Strangers on a train heading to nowhere. A dying man’s attempt to save friend’s terminally ill child takes him far above the earth. And now a woman burdened with the news she’s intergalactic royalty faces an uncertain future.
It doesn’t take a magnifying glass to see similarities beyond their disparate plot points. Each tackles the divide between the rich and poor, the haves and have nots or, in the case of ‘Jupiter Ascending,’ the folks who will look forever young and the poor saps who help them get that way.
We’re living at a time when income inequality is front and center, both on the political front as well as the pop culture space. Class divisions seem even more profound given the perks being wealthy afford us. Close your eyes and imagine a home where the children all have tablets, the parents access every home utility via an app and the dog bears a chip to help his owners track him down should he flee.
Now, consider a different family portrait where the parents struggle to pay the rent, dinner is a cold Big Mac and a cheap TV antenna offers a modest escape.
Pundits can wrassle over the big picture behind these disparities. In science fiction terms, the divide is inspiring filmmakers with mixed results.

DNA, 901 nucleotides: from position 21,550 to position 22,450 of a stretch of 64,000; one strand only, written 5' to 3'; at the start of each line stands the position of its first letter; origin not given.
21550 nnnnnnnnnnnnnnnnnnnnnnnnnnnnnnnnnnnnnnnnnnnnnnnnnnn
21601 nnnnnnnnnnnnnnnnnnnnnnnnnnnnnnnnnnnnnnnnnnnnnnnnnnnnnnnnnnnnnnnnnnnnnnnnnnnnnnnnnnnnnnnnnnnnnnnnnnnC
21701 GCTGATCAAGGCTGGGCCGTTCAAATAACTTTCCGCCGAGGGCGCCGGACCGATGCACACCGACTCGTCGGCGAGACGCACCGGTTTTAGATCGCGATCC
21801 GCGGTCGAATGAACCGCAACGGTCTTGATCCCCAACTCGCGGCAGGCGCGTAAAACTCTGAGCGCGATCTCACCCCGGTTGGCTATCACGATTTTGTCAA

‘Elysium,’ the first of the three films to hit theaters, managed to bungle both the class warfare rhetoric as well as the thriller aspects. Matt Damon never gives a dull performance, but he can’t save a story with cardboard villains and a third act packed with weak resolutions. The rich are presented as wholly devoid of decency, while the poor are noble in their squalor.
‘Snowpiercer’s’”class warfare storytelling is equally obtuse. The soapbox practically pops off the screen like a 3D gimmick. Yet it’s bravura filmmaking all the same. Tilda Swinton’s hissable villain bullies past screen archetypes, and director Bong Joon-ho whips up some inventive action sequences and bleak dystopian visuals.
‘Jupiter Ascending,’ infamously bumped from its 2014 release date to Feb. 6, manages to thread the ideological needle better than its predecessors. Credit could go to the fact that there’s so much storytelling compressed into the film’s two hour-plus running time. Let’s give the ‘Matrix’ team some credit. Science fiction parables often work best when they slyly run in the background, which is how it works in their latest sci-fi epic.
The film serves up a royal class which thinks nothing of robbing the greatest resource from those it deems beneath them. The film doesn’t stop for overt speeches or make the class rhetoric jarring. Instead, the focus is on Jupiter (Mila Kunis) and her quest to regain control of her life. And, hopefully, save mankind in the process, from being one large Fountain of Youth.
These films won’t be the last statement on class divisions. For now, audiences can examine the subject in three very different ways.
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